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Justin Trudeau Signals Canada Could Freeze Saudi Arms Export Contract

(Bloomberg) — Justin Trudeau said he’s willing to freeze export permits with Saudi Arabia that allow armored car sales in the kingdom, as opposition lawmakers raised questions about human rights abuses.

The New Democratic Party asked the prime minister Monday why Canada would arm “one of the world’s worst human rights offenders,” with the Middle Eastern nation under intense scrutiny over the death of U.S.-based journalist Jamal Khashoggi. Canada exports armored vehicles, manufactured by General Dynamics Land Systems Canada, to the Kingdom.

“Our government is committed to a stronger and more rigorous arms export system,” Trudeau told the House of Commons in Ottawa. “We have frozen export permits before when we had concerns about their potential misuse, and we won’t hesitate to do so again.”

Canada exported C$1.37 billion ($1.05 billion) worth of goods to Saudi Arabia last year, mostly tanks and other armored fighting vehicles and their parts, according to Statistics Canada. London, Ontario-based General Dynamics Land Systems, a unit of U.S.-based General Dynamics Corp., manufactures armored vehicles under a contract with Saudi Arabia signed by the Canadian government in 2014. The contract is worth up to $13 billion. Representatives at the Canadian unit didn’t immediately respond to a request for comment on Monday.

The prime minister said the government is discussing “next steps” with Canada’s allies, adding “we condemn the murder of journalist Jamal Khashoggi.” Freezing export permits would widen a Saudi rift with Canada that began earlier this year after the Trudeau government publicly criticized the arrest of women’s rights activists.

Chancellor Angela Merkel signaled Sunday that Germany will suspend exports of military equipment to Saudi Arabia, and U.K. Foreign Secretary Jeremy Hunt promised to take “serious” measures against the kingdom once an investigation is complete. U.S. President Donald Trump said Monday he spoke with Crown Prince Mohammed Bin Salman and isn’t satisfied with the Saudi government’s explanation.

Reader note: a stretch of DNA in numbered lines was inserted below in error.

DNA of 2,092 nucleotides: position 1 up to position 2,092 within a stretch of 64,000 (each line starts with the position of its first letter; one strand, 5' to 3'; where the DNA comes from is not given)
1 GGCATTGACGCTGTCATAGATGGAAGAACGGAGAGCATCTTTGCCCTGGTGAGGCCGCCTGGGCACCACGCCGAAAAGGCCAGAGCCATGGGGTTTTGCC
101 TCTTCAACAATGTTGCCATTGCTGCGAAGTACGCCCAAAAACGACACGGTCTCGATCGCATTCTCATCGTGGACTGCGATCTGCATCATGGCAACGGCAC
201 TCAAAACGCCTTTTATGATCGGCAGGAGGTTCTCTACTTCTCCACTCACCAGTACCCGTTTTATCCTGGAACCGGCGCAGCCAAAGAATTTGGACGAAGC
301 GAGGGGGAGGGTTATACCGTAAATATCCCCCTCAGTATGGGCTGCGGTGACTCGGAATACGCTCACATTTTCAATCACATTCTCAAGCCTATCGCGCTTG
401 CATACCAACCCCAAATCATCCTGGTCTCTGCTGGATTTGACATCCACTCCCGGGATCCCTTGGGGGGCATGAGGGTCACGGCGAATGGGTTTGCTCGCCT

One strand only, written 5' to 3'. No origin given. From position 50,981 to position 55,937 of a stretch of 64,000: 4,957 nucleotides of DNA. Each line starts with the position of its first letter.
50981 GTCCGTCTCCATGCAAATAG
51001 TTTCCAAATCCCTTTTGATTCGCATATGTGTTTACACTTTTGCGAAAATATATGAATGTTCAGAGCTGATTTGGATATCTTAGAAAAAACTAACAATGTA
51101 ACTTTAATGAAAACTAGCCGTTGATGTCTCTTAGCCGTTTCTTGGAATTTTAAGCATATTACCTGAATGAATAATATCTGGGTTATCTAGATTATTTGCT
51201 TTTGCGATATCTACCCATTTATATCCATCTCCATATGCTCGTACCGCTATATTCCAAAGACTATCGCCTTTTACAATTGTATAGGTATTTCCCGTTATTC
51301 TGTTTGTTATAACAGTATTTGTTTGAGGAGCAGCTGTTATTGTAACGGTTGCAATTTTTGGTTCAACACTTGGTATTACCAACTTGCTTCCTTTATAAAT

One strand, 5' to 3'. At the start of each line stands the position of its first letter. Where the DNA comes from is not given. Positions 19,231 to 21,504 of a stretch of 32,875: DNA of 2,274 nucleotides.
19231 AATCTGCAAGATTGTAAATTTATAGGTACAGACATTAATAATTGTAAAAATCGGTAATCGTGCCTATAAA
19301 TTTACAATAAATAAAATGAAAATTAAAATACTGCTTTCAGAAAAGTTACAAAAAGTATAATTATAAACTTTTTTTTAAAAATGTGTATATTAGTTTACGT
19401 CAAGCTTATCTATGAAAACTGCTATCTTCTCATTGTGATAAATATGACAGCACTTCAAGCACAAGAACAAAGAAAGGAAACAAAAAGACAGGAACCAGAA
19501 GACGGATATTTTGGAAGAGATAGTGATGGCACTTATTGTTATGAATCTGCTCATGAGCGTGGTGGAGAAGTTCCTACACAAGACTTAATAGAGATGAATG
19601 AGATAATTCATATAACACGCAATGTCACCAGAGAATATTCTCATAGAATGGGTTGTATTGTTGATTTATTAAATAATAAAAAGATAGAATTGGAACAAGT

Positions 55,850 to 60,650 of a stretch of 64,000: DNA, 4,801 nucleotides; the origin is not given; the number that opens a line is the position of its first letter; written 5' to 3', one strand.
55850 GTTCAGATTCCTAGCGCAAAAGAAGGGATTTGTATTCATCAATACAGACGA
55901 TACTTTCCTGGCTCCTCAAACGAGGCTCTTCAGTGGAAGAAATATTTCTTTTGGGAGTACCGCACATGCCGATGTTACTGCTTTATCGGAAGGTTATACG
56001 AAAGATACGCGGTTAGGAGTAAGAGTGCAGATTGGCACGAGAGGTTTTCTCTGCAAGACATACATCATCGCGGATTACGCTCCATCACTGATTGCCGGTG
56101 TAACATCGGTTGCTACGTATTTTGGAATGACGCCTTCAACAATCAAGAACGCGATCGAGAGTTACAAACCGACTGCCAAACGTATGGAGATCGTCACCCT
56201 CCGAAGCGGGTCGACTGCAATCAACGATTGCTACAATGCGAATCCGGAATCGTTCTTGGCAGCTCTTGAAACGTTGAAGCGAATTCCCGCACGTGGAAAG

“We strongly demand and expect that Canadian exports are used in a way that fully respects human rights,” Trudeau said in the legislature without identifying any company or export contract by name. He spoke hours after convening an emergency meeting of cabinet ministers and senior officials on the issue.

Foreign Minister Chrystia Freeland told reporters earlier Monday that Saudi Arabia must bring those responsible for the journalist’s killing to justice and that its explanations so far aren’t credible. “There are very important questions about the entire relationship with Saudi Arabia that need to be asked,” she said, while declining to comment on arms contracts.

A diplomatic feud between Canada and the kingdom erupted in August after Freeland and the Canadian government sent a series of tweets about the arrest of human rights activist Samar Badawi. Saudi Arabia fired back, freezing certain commercial ties, expelling Canada’s ambassador and recalling students from Canada. The spat had stabilized somewhat before Khashoggi’s death, but the countries remain at odds. The Saudis have publicly demanded an apology from Canada for the tweets.

(Corrects amount of USD conversion in fourth paragraph.)

–With assistance from Josh Wingrove.

To contact the reporter on this story: Greg Quinn in Ottawa at gquinn1@bloomberg.net

To contact the editors responsible for this story: Theophilos Argitis at targitis@bloomberg.net, Stephen Wicary, Chris Fournier

For more articles like this, please visit us at bloomberg.com

©2018 Bloomberg L.P.

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